Pacific
by Trevor J. Houser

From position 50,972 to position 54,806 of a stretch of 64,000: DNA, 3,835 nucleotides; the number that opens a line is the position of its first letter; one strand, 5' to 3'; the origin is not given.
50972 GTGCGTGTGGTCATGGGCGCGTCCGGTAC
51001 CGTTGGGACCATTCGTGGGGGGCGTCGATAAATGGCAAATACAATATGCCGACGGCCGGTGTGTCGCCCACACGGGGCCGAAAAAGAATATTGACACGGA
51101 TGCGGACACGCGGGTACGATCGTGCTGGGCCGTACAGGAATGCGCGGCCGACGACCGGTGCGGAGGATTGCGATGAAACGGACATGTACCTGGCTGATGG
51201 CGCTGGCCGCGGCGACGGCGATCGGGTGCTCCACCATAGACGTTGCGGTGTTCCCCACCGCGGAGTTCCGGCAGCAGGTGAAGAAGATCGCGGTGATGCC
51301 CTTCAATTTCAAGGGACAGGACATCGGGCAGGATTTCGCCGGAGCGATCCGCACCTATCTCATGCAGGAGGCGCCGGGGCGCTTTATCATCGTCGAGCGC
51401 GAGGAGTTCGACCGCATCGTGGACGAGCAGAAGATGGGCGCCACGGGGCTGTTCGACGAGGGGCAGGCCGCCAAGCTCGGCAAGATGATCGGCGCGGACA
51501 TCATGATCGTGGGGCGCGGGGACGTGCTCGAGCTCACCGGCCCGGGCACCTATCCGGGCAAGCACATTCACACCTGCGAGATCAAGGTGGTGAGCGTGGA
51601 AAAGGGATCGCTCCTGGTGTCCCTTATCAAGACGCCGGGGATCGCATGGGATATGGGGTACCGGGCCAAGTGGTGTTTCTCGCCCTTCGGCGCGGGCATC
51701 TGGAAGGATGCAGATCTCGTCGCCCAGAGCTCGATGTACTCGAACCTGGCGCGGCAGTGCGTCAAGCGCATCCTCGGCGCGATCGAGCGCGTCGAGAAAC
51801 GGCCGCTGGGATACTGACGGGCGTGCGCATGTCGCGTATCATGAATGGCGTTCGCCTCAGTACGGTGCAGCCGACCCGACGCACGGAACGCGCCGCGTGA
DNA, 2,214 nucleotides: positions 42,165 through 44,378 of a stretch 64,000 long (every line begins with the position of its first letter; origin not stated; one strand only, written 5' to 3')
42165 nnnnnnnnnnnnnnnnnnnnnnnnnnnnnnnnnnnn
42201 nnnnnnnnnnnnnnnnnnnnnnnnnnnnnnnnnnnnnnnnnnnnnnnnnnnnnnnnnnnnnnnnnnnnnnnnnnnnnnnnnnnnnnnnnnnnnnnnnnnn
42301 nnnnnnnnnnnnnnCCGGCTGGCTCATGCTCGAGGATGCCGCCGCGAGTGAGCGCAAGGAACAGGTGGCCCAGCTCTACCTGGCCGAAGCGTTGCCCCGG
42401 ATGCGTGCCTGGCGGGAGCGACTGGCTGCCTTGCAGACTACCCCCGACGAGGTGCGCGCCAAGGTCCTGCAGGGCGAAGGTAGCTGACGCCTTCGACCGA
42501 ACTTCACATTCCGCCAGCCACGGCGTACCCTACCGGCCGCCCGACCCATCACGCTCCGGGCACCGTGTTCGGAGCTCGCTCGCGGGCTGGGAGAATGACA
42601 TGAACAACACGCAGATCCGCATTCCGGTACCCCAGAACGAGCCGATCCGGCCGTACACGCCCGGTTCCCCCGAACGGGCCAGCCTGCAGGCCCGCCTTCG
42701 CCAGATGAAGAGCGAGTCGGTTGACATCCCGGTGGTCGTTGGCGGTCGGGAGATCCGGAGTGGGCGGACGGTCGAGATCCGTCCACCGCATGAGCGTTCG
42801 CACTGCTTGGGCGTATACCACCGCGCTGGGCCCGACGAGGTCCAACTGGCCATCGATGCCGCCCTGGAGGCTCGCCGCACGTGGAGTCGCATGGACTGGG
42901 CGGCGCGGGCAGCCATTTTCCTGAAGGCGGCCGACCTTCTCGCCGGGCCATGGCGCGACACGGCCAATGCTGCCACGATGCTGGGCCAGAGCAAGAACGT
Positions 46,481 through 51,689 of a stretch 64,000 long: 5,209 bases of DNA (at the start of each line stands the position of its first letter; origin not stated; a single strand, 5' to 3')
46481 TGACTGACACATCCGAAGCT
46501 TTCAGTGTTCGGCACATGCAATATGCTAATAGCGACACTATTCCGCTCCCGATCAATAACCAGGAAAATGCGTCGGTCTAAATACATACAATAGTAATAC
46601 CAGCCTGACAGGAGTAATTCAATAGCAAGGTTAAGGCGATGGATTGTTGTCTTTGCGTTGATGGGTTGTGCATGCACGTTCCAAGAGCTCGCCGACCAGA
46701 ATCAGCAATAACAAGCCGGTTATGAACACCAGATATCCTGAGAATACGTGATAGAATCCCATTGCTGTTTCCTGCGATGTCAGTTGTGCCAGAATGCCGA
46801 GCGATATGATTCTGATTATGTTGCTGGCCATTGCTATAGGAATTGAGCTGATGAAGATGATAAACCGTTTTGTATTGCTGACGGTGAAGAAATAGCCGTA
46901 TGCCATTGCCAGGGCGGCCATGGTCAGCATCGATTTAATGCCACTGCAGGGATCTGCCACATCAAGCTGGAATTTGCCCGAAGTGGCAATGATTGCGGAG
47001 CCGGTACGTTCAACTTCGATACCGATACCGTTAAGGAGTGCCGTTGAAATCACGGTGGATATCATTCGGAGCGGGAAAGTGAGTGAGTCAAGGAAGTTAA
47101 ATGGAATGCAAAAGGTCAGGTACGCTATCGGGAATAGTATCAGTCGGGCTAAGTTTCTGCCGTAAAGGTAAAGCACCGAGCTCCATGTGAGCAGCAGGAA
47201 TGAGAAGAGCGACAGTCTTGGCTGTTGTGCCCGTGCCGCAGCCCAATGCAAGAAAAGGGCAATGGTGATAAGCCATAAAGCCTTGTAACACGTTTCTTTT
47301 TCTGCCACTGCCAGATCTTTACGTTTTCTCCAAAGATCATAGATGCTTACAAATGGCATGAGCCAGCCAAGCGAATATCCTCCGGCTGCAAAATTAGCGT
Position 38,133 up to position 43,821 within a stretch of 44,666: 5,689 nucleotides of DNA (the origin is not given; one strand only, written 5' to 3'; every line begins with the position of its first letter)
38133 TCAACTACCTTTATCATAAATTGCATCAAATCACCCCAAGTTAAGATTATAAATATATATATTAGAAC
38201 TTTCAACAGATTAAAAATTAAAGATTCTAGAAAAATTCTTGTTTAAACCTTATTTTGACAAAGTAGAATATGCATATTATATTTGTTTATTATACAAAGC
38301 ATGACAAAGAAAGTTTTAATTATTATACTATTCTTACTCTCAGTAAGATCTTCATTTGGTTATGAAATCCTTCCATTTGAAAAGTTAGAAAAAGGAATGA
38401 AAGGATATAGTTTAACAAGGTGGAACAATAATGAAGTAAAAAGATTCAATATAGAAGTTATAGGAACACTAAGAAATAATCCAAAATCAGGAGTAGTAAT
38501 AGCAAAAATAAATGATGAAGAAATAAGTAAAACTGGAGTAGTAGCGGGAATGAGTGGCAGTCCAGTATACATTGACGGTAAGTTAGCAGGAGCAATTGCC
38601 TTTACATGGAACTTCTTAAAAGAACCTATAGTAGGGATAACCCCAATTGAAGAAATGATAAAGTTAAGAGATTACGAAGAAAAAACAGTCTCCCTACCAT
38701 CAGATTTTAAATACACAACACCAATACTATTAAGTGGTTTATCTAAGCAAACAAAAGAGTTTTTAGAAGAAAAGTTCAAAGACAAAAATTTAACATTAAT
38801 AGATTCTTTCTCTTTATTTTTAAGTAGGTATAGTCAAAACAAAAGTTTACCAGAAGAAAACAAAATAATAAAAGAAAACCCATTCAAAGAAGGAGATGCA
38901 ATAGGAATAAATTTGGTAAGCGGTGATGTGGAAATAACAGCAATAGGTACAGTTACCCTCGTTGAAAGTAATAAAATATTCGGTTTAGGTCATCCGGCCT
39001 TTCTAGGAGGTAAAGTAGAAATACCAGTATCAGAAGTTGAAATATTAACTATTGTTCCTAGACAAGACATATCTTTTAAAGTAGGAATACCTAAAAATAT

I have children. In the gray mists north of Seattle I have them. I have one child who is doing all the things. She does all of them. Brains. Looks. Cartwheels that spit in the face of gravity. Those things where you know she will do well and don’t have to worry about her. I drink wine on the porch and feel so proud. Sunlight through the mist and mossy trees. Feeling like life makes sense. Do you know that feeling? I have another child who might die. No one is sure. So many children die. But this is my child so it’s different. He has a rare brain disease. Like so rare if you say it in most hospitals they look at you with eyes that are kind but vacant, like a trout’s eyes as you lower it back it into a cold spring stream. I sit on street corners. I sit there and look at mountains or apartment buildings between me and the mountains. I sit there and look at cars and houses and lawnmowers with icicles on them. My wife and I spoke to the doctors and they laughed. We all tried to laugh. We all tried to make it like it was something we could control. It was something humans had power over, like the stock market or electronica. It was something that didn’t make you want to go back in time to when the world was saturated and beautiful and untouched. That was a different person. That was a person putting a little blue sweater on this boy. He hated hats. He hated putting on shoes. He hated so many things. He would go to the doctor and laugh. He would look at nurses and make jokes and run up and down the halls and they would laugh. Bells. Stars. Planets go by. He was underneath all of that and he showed God what it meant. God probably looked down. God would look down, I’m sure. God watched him and his rare diseased brain that was so rare and diseased his pediatrician had never heard of it. I cried over the sink eating an avocado. It was an old avocado that I ate still in its cling wrap as more clouds formed above our small, lumpy yard. I was eating the avocado and looking out at our yard, the mysterious lumps, the sky, the trees. I just sort of smooshed half the avocado into my mouth, thinking of my son. His brain has blood vessels that are too large. His small heart. His small heart is so small. I could become important. I could drive a speedboat over an iceberg with the Dave Matthews Band playing on the prow and nothing would change. I could become a Navy Seal, the best ever, and his brain would still have too much blood inside it. Those vessels would still be enlarged. His eyes would still widen as we watch some muted game show on the TV that’s bolted to the wall surrounded by other children facing the possibility of death. His brain would still expand. Maybe it already has. On Sundays we play Captain America. He has the pajamas with the stars and stripes. He runs so fast and jumps nearly over the bed. He ran and jumped on the bed and he made this noise that wasn’t a scream, but had the same energy of a scream. He made noise. He jumped and laughed.